While North America waits for Avengers: Age of Ultron to be released, Hollywood throws a couple of movies at audiences in the hope that they might scrape up a few dollars. Age of Adaline and Little Boy were both hoping to capture the attention of niche audiences, while the glowingly reviewed Ex Machina expanded to wider release. In the end, Furious 7 emerged victorious again, continuing its shocking and now almost ludicrous box office run.
By Kim Hollis
April 26, 2015
With a domestic total that has now climbed to $320.5 million, Furious 7 has now dominated the month of April. Although its run of consecutive weekends will end at four when Avengers 2 debuts, Furious 7 has now finished in the top spot every single weekend in the month of April. It’s the first movie since The Hunger Games in March of 2012 to finish in the top spot four weekends in a row.
Furious 7 earned $18.2 million from Friday-to-Sunday, declining just 37% from its previous frame. At this point, we’ve exhausted all superlatives to hurl upon this film, but let’s also note that Furious has now become only the third film ever to earn a billion dollars internationally, a milestone it passed this weekend. It has passed Frozen for the #5 spot on the all-time worldwide box office list, and has Harry Potter and the Deathly Hallows Part 2 in its sights.
Second place goes to Paul Blart: Mall Cop 2, which held up far better than anyone probably expected. You’d think that everyone who wanted to see this movie, which is 4% fresh at Rotten Tomatoes, probably would have gotten out for it last weekend, but it nonetheless wound up with $15.3 million this frame, down just 35%. The comedy has now earned $40 million, which means that the studio will be quite happy with its domestic earnings vs. budget ratio. It was a smart investment at just $30 million.
Taking advantage of a primarily female audience (75%), Age of Adaline was able to debut with a decent $13.4 million. Featuring Blake Lively, Harrison Ford and Game of Thrones’ Michiel Huisman, Adaline was rolled out to 2,991 venues and scored a $4,472 per location average. Although it is only 53% fresh at Rotten Tomatoes (39% from “Top Critics”), it hit the spot with audiences. Its Cinemascore was a strong A-. Since the film was budgeted at a modest $25 million, Lionsgate should be pleased with this debut. Most of its revenue will come from home video streams, though.
Our fourth place film is Home, a 3D animated flick that has been able to take advantage of a dearth of kids’ flicks (unless you count Paul Blart) for several weeks now. It earned $8.4 million, a decline of only 22% from last weekend. So far, Home has earned a terrific $153.8 million domestically and adds $127.3 from overseas theaters.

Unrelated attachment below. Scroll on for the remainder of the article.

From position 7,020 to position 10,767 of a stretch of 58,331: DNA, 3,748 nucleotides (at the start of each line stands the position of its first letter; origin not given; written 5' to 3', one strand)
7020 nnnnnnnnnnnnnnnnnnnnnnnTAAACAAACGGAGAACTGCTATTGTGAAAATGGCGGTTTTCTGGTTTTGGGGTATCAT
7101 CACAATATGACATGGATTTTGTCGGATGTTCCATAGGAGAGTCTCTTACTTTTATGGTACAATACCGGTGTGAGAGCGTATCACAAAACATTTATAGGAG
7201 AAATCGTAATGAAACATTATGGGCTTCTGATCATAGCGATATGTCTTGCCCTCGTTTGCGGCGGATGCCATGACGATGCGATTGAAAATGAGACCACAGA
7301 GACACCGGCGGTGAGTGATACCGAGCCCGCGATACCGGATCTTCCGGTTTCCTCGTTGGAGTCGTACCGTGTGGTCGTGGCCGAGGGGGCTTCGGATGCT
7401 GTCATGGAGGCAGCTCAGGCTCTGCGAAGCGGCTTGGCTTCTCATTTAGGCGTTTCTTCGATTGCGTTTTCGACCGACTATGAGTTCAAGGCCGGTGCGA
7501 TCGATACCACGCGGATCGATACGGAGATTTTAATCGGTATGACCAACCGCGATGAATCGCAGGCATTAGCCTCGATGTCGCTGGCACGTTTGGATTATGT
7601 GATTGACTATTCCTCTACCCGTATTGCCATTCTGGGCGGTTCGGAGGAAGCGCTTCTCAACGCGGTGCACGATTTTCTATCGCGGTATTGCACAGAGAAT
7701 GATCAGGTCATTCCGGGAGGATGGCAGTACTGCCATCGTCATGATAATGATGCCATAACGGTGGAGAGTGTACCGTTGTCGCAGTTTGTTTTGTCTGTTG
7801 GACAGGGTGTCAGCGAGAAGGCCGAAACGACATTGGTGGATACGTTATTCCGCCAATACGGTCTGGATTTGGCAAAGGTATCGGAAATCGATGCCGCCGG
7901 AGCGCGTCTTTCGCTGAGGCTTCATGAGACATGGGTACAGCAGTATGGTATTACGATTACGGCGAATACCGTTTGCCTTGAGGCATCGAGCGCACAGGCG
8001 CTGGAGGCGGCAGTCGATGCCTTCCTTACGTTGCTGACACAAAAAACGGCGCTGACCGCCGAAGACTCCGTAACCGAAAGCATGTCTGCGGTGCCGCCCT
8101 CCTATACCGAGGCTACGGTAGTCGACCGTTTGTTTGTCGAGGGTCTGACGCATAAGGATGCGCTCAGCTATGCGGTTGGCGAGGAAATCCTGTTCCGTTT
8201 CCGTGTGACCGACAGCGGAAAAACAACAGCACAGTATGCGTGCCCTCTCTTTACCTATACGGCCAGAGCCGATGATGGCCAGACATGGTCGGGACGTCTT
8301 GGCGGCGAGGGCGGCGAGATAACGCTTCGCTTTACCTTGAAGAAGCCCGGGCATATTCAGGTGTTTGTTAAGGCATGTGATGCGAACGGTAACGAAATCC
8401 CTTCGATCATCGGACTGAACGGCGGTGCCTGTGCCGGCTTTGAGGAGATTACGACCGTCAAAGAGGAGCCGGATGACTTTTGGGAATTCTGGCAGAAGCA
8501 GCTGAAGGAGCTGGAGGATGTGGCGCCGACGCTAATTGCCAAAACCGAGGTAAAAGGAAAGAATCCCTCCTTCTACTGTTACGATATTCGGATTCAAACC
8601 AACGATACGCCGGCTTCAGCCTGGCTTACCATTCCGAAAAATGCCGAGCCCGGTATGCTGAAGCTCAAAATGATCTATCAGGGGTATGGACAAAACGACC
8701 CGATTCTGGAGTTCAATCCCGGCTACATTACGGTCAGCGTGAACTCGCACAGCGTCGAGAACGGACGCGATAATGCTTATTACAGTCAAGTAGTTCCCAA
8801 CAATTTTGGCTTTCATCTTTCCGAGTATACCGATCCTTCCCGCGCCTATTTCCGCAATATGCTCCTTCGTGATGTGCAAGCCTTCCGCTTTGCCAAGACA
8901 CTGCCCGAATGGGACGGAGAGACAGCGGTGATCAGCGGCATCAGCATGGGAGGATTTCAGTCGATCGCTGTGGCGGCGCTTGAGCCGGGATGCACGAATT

Fifth goes to the gimmicky horror film Unfriended, which took in $6.2 million in weekend two. That’s a weekend-to-weekend drop of 61%, a typical amount for the genre. Unfriended is yet another success story for Blumhouse Productions, as its $25.2 million domestic take is well in excess of its minuscule $1 million budget. Blumhouse is the studio that has been responsible for such horror hits as Paranormal Activity and Insidious. Although Unfriended isn’t quite on their level, it will be another feather in Blumhouse’s cap.
It was a great weekend for the newly expanded sci-fi film Ex Machina. Written and directed by Alex Garland (The Beach, 28 Days Later, Sunshine), the film expanded from 39 to 1,255 venues and earned a terrific $5.4 million. That’s a massive 581% increase from last weekend, and brings Ex Machina’s total domestic earnings to $6.9 million. The film is currently sitting at 90% fresh at Rotten Tomatoes, and as buzz continues to grow, so should its box office numbers.
Next up in seventh is The Longest Ride, the Nicholas Sparks adaptation featuring Scott Eastwood, aka Son of Clint. The schmaltzy romance fell 38% on its way to a $4.4 million weekend. Its cumulative domestic total is $30.4 million
Get Hard, the Kevin Hart/Will Ferrell comedy, is our eighth place film at the box office. It earned $3.9 million, a decline of just 21%. Although it has some negative buzz and will probably be remembered most for that, Get Hard does have a domestic total of $84.1 million, which means Warner Bros. is plenty happy with what it has achieved financially.
The final two films in the top 10 are Monkey Kingdom and Woman in Gold, which earned $3.6 million and $3.5 million respectively. Both of them held well from last weekend, as Monkey Kingdom fell 22% and Woman in Gold dropped 24%. After 10 days of release, Monkey Kingdom’s total stands at $10.3 million, while Woman in Gold has $21.6 million after 24 days.
Outside the top 10, faith-based audiences were able to sniff out the stinker that is Little Boy. With a fairly offensive premise, the wish-fulfillment film was able to earn only $2.8 million from its 1,045 venues. In a more limited release of 320 locations, the Russell Crowe-directed The Water Diviner earned $1.3 million. Both debuts were fairly mild, so we probably shouldn't expect much more from them in the coming weeks.
Before we get to the overall results, let’s go ahead and jump ahead to Avengers: Age of Ultron even though it doesn’t open in North America for another four and a half days. It debuted okay internationally, if you consider $201.2 million from 44 territories a good start. Next weekend is going to be fun.
If we look at this weekend’s overall box office compared to the same weekend in 2014, we see a decrease of 14%. Last year’s top 12 earned $103.1 million, while this frame’s top films earned $88.4 million. Obviously, we’re going to break out of the downward spiral next weekend, as Avengers: Age of Ultron is expected to open in excess of $200 million. The only question is whether it beats the record attained by the first Avengers film, $207.4 million – and by how much. John Hamann will be back next weekend to cover the news.